Insurance companies also want access to this footage for obvious reasons: so that they can accurately set insurance premiums and payouts. While there is no law requiring them to watch your dash cam footage, if you do not give it to them when asked then your claim may very well be rejected!
How Long Does 32GB Last In Dash Cam?
32GB is enough to record up to 5 hours of footage at the highest quality setting, which is 1080p/60FPS. This means you can capture a long event like a road trip or vacation and still have some room left over for parking spot recording. Most users won't need more than 32GB unless they plan on leaving the camera running for days at a time, so this size is plenty unless you want to record in an extremely high-traffic area like Times Square.
Do Truck Cameras Record All The Time?
In most cases, yes. Most cameras record in an ongoing loop, recording over the oldest footage once the memory card is full. There are exceptions to this rule, however, and you'll want to check your camera's documentation to be sure.
If your truck camera has motion detection enabled, it will only record when there's movement within its field of view. This can save on memory card costs (and battery life), but means you may miss a crucial moment if the camera stops recording before something happens. Some cameras let you specify how sensitive their motion detection should be so that you capture as much activity as possible without filling up your memory card too quickly.
It can be difficult to find the right dash cam for truckers. There are many different models available on the market, each with its own set of features and specifications. To ensure you make an informed purchase decision, it's important to do research beforehand so that you know what to look for in a good dash cam before investing in one.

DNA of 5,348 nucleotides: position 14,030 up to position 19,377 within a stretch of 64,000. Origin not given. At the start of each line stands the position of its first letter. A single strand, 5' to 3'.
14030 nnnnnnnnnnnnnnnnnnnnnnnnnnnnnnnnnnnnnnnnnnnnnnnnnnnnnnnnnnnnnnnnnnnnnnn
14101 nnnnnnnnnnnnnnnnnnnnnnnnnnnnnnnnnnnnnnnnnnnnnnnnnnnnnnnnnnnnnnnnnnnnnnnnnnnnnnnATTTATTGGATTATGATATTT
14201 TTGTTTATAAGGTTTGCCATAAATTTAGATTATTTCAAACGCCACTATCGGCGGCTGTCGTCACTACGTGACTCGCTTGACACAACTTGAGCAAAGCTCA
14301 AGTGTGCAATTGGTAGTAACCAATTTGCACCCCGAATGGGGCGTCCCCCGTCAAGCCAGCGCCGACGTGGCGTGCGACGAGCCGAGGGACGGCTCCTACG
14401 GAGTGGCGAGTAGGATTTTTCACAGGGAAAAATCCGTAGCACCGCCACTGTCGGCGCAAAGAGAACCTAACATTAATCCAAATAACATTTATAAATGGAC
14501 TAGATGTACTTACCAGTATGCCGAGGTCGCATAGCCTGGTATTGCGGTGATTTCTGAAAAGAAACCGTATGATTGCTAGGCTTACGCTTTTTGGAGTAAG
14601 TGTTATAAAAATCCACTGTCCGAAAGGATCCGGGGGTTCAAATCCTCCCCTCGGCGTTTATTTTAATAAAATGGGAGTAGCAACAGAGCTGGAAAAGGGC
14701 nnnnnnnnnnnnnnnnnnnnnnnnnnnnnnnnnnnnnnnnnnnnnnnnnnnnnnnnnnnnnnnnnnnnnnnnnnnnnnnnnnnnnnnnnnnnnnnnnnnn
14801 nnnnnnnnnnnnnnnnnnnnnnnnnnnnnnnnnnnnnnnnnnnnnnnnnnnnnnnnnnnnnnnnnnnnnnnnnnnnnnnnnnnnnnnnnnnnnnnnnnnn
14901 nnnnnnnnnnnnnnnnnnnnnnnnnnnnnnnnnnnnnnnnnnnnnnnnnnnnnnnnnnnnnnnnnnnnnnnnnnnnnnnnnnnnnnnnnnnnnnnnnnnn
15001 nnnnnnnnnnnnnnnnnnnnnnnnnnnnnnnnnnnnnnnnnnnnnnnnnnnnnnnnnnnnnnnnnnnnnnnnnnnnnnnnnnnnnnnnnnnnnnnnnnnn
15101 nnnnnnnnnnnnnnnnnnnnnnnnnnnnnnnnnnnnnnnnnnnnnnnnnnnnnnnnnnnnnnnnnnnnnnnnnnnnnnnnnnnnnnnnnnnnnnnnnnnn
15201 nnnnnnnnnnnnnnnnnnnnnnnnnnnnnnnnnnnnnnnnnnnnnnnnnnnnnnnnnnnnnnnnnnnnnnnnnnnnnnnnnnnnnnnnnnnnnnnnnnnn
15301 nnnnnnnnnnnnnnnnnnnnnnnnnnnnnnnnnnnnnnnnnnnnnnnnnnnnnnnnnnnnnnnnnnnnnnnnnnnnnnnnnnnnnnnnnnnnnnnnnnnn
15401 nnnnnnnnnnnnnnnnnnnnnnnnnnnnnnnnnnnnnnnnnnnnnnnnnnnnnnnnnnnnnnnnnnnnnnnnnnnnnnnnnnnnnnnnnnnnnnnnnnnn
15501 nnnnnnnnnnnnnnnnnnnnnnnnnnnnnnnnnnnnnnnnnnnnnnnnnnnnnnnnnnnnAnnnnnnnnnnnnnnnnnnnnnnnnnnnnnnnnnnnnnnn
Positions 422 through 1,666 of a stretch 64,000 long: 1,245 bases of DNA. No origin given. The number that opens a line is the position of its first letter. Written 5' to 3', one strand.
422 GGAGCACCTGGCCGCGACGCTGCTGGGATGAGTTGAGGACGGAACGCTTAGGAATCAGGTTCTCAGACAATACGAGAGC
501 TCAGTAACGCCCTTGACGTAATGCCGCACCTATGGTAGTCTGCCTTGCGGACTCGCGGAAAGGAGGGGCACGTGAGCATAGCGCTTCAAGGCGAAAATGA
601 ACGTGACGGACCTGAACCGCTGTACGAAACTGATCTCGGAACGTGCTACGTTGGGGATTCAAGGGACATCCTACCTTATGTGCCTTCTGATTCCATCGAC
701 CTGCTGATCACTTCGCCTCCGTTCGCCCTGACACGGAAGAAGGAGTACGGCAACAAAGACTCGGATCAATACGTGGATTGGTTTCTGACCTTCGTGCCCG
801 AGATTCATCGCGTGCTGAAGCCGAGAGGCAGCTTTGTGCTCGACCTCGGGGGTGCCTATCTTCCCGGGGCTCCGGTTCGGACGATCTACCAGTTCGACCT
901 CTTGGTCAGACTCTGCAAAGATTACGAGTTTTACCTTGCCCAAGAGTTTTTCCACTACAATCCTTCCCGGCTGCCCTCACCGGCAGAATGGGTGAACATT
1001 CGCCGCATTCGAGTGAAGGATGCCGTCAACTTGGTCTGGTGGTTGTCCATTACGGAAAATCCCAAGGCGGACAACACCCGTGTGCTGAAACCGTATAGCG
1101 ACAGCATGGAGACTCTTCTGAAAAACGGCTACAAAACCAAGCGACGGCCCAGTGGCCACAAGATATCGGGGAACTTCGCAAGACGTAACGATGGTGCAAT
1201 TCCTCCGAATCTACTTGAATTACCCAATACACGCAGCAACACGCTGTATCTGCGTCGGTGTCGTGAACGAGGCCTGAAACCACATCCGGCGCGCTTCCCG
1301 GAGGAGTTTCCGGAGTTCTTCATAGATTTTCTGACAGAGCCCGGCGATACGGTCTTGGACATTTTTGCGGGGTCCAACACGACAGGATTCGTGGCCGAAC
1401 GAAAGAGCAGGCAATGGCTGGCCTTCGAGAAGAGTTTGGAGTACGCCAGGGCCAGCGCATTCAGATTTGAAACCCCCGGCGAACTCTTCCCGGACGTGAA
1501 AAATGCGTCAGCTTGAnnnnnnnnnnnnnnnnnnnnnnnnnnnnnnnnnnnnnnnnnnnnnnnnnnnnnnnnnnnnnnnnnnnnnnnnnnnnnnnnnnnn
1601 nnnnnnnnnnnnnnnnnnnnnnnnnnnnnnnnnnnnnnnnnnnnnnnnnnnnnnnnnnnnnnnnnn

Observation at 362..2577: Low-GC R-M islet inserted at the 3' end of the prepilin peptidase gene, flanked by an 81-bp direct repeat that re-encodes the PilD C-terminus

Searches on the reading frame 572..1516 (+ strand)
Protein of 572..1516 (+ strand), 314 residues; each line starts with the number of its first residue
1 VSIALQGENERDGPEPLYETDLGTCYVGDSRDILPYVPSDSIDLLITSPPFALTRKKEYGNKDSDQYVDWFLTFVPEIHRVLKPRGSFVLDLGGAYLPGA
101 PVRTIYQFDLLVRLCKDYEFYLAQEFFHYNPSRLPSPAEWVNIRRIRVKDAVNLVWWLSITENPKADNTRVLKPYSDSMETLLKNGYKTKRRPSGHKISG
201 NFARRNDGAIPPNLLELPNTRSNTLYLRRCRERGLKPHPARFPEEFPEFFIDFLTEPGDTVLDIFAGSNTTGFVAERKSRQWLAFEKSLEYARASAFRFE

First, consider your budget—there are options available from less than $50 up to $500 or more. Then think about how often you will be driving and where; if you drive long distances frequently or through busy urban areas occasionally, this should factor into your selection process. Another thing to think about is video quality—some models have higher resolution recording capabilities while others offer 1080p or even 4K resolution options. Additionally, check out customer reviews before buying to see how responsive the manufacturer is in providing support if any issues arise with the device itself or its app connectivity features. Finally, make sure that any potential purchase has sufficient security features such as GPS tracking and lane-departure alerts so that you can rest assured your journey will be monitored at all times.
By doing thorough research beforehand and considering all these factors carefully, truckers can find a dash cam that meets their needs perfectly without sacrificing quality or performance along the way.#